1. Winner of the 2005 and 2007 Grammys for Best Spoken Word Album : OBAMA
6. Relief for the snowbound : THAW
10. Seal words : MOTTO
15. Put one's hands together : CLAP
19. Setting for Henry James's "The American" : PARIS
20. Actress Chaplin of "Game of Thrones" : OONA
21. Company whose logo was, appropriately, crooked : ENRON
22. Burrow, perhaps : LAIR
23. Many service dogs, after 29-Across? : GERMANSHEPHERDS
25. Roi's wife : REINE
26. ___ Stanley Gardner : ERLE
27. French colony until 1953 : LAOS
28. The Warrior Princess : XENA
29. They get stuffed at Greek restaurants : GRAPELEAVES
31. Rapper with the 2013 #1 album "Born Sinner" : JCOLE
33. Sees red : BOILS
34. Eighty-sixes : IXNAYS
35. Foil user's words : ENGARDE
38. Foreshadows : BODES
39. A/C measures : BTUS
40. Serious break, after 48-Across? : COMPOUNDFRACTURE
42. Author John Dickson ___ : CARR
43. Mao ___-tung : TSE
46. Harvests : GLEANS
47. "I don't know why ___ this way" : IACT
48. Schedule planners : DATEBOOKS
50. Years, for Cicero : ANNI
51. On the q.t. : INSECRET
53. Sail extender : SPRIT
54. She, overseas : ELLE
56. Greek goddess of witchcraft : HEKATE
59. Salinger title girl : ESME
60. Legendary Scottish swimmer, after 66-Across? : LOCHNESSMONSTER
66. Tart treats : LEMONDROPS
68. Potter's base : CLAY
69. Painted crudely : DAUBED
71. Gulf of ___ : ADEN
72. Marx without much to say : HARPO
74. Cruiser repair site : NAVYYARD
77. List component : ITEM
81. Circus founders, after 89-Across? : BARNUMANDBAILEY
84. "The Lion King" lioness : NALA
85. Overflowed : TEEMED
87. Swelled head? : ESS
88. Ice cream brand : EDYS
89. Ice cream treats : BANANASPLITS
91. Shield border : ORLE
92. Mastodon features : TUSKS
93. Clobber : SHELLAC
94. Jet Ski competitor : SEADOO
97. Forces from office : OUSTS
98. Begins to wake : STIRS
99. Where Margaret Thatcher studied chemistry, after 108-Across? : OXFORDUNIVERSITY
101. Winglike : ALAR
102. "The King and I" role : ANNA
106. Ulrich of Metallica : LARS
107. Obliterate : ERASE
108. Short-lived pests ... or an alternative title for this puzzle : FRUITFLIES
110. Prefix with -genarian : OCTO
111. Money holders : TILLS
112. Guam, e.g.: Abbr. : TERR
113. Only inanimate zodiac sign : LIBRA
114. Lee of Marvel Comics : STAN
115. Beginning : ONSET
116. Northeast vacation locale, with "the" : CAPE
117. "The Lion's Share" author : AESOP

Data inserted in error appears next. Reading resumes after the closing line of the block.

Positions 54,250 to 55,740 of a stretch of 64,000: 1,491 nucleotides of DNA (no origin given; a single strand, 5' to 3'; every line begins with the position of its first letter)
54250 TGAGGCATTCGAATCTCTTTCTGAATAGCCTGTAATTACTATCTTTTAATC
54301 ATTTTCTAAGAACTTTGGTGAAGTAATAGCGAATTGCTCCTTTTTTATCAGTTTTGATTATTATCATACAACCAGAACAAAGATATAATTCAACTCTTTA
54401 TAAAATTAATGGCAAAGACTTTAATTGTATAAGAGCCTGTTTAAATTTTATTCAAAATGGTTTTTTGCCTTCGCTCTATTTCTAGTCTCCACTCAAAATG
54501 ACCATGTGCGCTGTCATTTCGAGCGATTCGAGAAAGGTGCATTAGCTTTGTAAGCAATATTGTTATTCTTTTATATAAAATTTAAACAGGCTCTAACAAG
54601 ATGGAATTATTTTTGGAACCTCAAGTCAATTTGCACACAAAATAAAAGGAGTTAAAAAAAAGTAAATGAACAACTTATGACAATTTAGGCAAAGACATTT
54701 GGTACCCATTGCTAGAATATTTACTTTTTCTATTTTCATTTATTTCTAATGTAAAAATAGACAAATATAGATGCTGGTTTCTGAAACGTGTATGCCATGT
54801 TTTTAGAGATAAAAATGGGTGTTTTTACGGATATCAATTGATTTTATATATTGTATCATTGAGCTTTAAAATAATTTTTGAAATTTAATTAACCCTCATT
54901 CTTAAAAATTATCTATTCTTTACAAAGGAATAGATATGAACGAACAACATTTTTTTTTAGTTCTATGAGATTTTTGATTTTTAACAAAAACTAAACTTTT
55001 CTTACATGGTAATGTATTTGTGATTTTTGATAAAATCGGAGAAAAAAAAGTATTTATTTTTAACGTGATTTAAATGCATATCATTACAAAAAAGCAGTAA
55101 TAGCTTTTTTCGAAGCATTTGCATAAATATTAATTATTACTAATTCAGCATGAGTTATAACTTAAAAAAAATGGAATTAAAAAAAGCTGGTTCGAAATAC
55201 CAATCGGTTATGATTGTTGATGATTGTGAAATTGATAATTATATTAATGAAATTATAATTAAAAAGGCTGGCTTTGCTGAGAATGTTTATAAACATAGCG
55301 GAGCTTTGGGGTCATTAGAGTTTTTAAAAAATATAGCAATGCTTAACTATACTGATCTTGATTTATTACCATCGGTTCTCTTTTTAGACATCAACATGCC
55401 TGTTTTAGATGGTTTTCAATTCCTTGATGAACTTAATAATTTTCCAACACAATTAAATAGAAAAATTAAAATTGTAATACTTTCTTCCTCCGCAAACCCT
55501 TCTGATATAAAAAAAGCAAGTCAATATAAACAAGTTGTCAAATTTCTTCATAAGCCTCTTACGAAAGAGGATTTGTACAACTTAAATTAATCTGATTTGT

1. Car with a lightning bolt in its logo : OPEL
2. The Tide : BAMA
3. River of Pisa : ARNO
4. Tokyo beauty, maybe : MISSJAPAN
5. Smokestack emission : ASH
6. Poe poem : TOHELEN
7. Tony winner Lena : HORNE
8. All that ___ bag of chips : ANDA
9. Second word of "A Tale of Two Cities" : WAS
10. "The more the ___" : MERRIER
11. N.B.A.'s Shaquille and Jermaine : ONEALS
12. Psychedelic experiences : TRIPS
13. Shape (up) : TONE
14. Glenfiddich bottle size : ONELITRE
15. Wipes off, say : CLEANS
16. Caterpillar, for one : LARVA
17. Dancer Alvin : AILEY
18. Iron : PRESS
24. Book in which Moses is born : EXODUS
29. Split the check : GODUTCH
30. They're way out : EXURBS
32. Buds : CRONIES
33. Ball game : BOCCE
35. Med. test : ECG
36. Saints' home, for short : NOLA
37. Feds : GMEN
38. Frederick's of Hollywood purchases : BRAS
39. Flutter, as one's eyes : BAT
41. Adjusts carefully : FINETUNES
42. Twin-hulled vessel : CATAMARAN
43. Many a broken statue : TORSO
44. Tighten one's belt : SKIMP
45. Politico Kefauver : ESTES
48. Hockey fake : DEKE
49. Phone button : OPER
51. "Here's looking at you, kid" addressee : ILSA
52. Mother, e.g.: Abbr. : REL
55. Psychedelic drug : LSD
57. Mary Lincoln, nee ___ : TODD
58. Jackson-to-Birmingham dir. : ENE
60. Earthy pigment : OCHRE
61. Santa ___ : CLAUS
62. Damages : HARMS
63. "Law & Order: SVU" force : NYPD
64. Many a collector's resource : EBAY
65. Preacher, for short : REV
67. Fourth-longest river of Europe : DNIEPER
70. Powerful line : DYNASTY
73. Puck's master : OBERON
75. "Over There" soldiers : YANKS
76. Word of woe : ALAS
78. Does what George Washington couldn't? : TELLSALIE
79. Oscar winner Jannings : EMIL
80. Lead-in for physics ... and pieman? : META
82. Enthusiastic reply : IDLOVETO
83. Grease dissolver : LYE
85. Casual top : TSHIRT
86. Medal awarded to MacArthur in W.W. I and W.W. II : DSC
89. Superlative for Atlanta International Airport : BUSIEST
90. "Holiday Inn" co-star : ASTAIRE
91. Favored against the field : ODDSON
92. Scrap : TUSSLE
94. Performs unaccompanied : SOLOS
95. Perfect : EXACT
96. Vessel with an arch : AORTA
97. Some exams : ORALS
98. Drink loudly : SLURP
100. Andrews of Fox Sports : ERIN
101. Vicinity : AREA
103. Penpoints : NIBS
104. Great-grandson of Mark Antony : NERO
105. Quickly, quickly : ASAP
108. Org. "protecting America's consumers" : FTC
109. Marco Rubio's home: Abbr. : FLA

Answer summary: 8 unique to this puzzle, 1 debuted here and reused later, 6 unique to Shortz Era but used previously.